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Keeping your outside walkways safe for those with disabilities

When you purchased the building for your business, you probably took care to ensure that your bathrooms, doorways and other parts of the building were compliant with the guidelines in the Americans with Disabilities Act. These rules provide accessibility to those who have disabilities that may otherwise make it difficult or impossible for them to do business with you.

However, it is important not to overlook one of the most common places where those with disabilities may encounter challenges: the walkways leading to your entryway from both parking area and also from city sidewalks. A walkway that is not ADA compliant can hinder someone who is disabled, and it also may place that person at risk of injury. Within a building, clear pathways also need to be available.

Meeting ADA requirements

Walkways provide the routes most of your clients and visitors will take, so it is wise to invest some time and money into making them safe and accessible. If you fail to do this, not only is someone at risk of injury, but you may also face an ADA lawsuit if someone with a disability files an ADA claim against you. The answers to the following questions may help you determine if your walkways meet the standards set by the ADA:

  • Are they wide enough? Nationally, ADA requires outside walkways (also called access routes or paths of travel) to be at least 36 inches wide, but in California the general rule is 48 inches. Nationally, if yours are narrower than 60 inches, you must include passing spaces every 200 feet. Inside a building the general rule is 36 inches, and through a doorway allowing for the door jam and hardware, this can narrow to 32 inches "clear".
  • Are the walkways and sidewalks incorrectly sloped? Generally, a walkway may have a pitch up to 4% grade without having to have handrails, but the side-to-side slope (also called "cross-slope") should not be more than a 2% grade. Long walkways may also require an occasional area where the slope is no more than 2%. A grade of more than 4% and up to about 8% would be considered a ramp and is subject to additional requirements such as proper handrails.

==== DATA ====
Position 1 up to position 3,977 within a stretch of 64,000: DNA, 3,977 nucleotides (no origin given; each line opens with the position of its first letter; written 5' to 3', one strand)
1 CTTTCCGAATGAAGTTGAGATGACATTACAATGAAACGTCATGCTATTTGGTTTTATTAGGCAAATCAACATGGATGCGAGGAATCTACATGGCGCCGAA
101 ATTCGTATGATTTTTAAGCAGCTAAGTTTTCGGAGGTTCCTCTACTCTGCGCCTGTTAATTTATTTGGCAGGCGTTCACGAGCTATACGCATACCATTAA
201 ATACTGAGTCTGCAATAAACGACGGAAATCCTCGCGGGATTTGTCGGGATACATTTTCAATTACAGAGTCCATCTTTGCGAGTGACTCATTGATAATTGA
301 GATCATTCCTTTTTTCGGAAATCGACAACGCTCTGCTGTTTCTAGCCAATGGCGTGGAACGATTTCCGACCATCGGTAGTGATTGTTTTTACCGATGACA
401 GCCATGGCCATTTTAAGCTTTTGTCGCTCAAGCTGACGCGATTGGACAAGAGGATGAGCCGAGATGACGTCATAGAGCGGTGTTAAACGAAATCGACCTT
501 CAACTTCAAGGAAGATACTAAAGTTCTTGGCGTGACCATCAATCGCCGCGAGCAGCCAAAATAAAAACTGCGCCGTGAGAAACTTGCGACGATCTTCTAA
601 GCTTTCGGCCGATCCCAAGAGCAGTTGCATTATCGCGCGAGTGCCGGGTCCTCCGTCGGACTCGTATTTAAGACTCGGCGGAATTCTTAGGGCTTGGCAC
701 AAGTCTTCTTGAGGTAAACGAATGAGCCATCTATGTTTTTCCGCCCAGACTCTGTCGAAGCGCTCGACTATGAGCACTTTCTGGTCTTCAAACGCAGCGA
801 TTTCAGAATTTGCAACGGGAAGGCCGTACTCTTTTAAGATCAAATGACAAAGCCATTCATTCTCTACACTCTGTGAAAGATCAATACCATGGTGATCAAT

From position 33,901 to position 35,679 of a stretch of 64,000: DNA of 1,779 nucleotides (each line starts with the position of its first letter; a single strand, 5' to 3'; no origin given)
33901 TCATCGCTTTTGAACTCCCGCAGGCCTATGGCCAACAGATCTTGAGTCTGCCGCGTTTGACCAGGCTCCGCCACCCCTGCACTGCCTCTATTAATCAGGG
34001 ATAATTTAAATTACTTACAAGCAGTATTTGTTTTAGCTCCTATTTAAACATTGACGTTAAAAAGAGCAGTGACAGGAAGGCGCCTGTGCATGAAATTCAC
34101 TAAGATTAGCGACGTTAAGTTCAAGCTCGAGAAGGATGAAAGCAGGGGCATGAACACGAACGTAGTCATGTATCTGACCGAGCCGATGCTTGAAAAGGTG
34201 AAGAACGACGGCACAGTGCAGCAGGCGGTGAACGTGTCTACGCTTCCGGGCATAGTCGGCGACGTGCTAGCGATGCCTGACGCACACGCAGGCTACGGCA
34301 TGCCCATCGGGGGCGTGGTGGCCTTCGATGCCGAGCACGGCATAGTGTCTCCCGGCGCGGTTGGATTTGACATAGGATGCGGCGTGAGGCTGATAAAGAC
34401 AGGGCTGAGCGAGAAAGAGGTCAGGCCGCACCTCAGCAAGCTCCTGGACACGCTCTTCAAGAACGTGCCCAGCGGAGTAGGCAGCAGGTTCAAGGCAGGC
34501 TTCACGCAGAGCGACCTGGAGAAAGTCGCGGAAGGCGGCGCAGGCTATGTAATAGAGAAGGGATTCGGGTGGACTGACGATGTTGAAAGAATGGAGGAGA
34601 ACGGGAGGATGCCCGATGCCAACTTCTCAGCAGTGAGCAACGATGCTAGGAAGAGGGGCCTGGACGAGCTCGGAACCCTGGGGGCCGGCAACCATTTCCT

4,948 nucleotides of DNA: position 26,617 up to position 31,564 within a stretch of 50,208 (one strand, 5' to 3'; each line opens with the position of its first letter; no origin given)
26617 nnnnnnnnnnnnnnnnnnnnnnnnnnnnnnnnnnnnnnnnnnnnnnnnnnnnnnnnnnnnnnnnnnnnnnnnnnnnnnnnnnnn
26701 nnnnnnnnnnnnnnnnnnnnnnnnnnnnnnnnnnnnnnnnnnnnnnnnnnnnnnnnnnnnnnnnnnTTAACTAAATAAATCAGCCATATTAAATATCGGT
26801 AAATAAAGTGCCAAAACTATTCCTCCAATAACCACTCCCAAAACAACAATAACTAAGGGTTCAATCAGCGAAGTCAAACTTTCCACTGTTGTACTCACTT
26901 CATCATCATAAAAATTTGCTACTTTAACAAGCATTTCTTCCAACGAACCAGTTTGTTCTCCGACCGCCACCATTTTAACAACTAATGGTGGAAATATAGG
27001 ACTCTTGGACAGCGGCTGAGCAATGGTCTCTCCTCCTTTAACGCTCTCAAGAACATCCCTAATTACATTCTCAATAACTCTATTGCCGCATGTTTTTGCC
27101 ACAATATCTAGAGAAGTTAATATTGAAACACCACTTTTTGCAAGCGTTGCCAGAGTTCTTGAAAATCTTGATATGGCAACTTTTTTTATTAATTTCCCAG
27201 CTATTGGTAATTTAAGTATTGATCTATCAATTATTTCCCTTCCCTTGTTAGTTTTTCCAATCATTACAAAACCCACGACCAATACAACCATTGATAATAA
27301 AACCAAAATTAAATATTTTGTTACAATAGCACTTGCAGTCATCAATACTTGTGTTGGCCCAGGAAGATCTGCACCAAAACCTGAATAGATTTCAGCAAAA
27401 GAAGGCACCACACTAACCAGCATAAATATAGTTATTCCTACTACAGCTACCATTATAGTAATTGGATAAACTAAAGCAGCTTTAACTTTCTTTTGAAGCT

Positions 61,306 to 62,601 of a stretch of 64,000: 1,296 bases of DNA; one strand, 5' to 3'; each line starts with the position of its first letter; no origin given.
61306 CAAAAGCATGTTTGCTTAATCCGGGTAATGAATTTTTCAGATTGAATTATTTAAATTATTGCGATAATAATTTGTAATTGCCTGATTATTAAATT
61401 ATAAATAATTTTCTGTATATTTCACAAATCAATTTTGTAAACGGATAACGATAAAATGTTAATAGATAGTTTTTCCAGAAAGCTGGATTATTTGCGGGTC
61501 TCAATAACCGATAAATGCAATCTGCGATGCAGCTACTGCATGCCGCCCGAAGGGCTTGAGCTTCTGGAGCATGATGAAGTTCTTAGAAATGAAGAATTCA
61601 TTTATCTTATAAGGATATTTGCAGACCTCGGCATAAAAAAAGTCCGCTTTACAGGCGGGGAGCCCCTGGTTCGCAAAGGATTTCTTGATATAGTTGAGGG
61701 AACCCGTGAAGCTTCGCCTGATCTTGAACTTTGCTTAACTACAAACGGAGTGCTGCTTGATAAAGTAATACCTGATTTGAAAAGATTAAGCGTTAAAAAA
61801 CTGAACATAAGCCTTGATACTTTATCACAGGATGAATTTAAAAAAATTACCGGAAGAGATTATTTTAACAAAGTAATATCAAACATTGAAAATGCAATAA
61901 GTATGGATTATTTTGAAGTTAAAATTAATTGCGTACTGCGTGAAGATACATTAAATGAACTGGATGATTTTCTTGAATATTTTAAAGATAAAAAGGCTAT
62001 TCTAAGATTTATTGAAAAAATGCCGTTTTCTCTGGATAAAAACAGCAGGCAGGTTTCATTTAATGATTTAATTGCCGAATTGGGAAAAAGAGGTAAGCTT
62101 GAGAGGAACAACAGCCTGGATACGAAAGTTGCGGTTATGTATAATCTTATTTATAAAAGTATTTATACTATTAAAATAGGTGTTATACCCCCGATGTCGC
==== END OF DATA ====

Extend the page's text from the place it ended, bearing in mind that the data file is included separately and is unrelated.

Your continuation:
• Is the texture safe? Walkways and Sidewalks must be slip-resistant with a firm, stable surface.
  • Do they have adequate curb ramps? Curb ramps aid those who are blind or using a wheelchair, but they must have an ADA-approved slope and be easily detectable, such as a contrasting color.
  • Are there trip hazards? A walkway or sidewalk with cracks or more than ΒΌ inch difference between surfaces is a hazard that may endanger any pedestrian but especially someone who is blind or using a walker.

Cracks and uneven surfaces are among the most common ADA walkway sidewalk violations California businesses face. If you notice cracks in your sidewalk, it is smart to address this hazard immediately to protect your visitors as well as protecting yourself from an expensive lawsuit. However, if, despite your efforts, you do find yourself facing a claim for violating the rules set by the ADA, you can reach out for assistance from an attorney who is familiar with ADA laws and dedicated to defending business owners against drive-by lawsuits.

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L. Scott Karlin

L. Scott Karlin

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David E. Karlin

David E. Karlin

David E. Karlin is a California attorney with a primary focus on business and real estate, including law and legal issues...

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Michael J. Karlin

Michael J. Karlin

Michael J. Karlin is a Southern California based attorney whose practice primarily focuses on Entertainment Law. Michael began...

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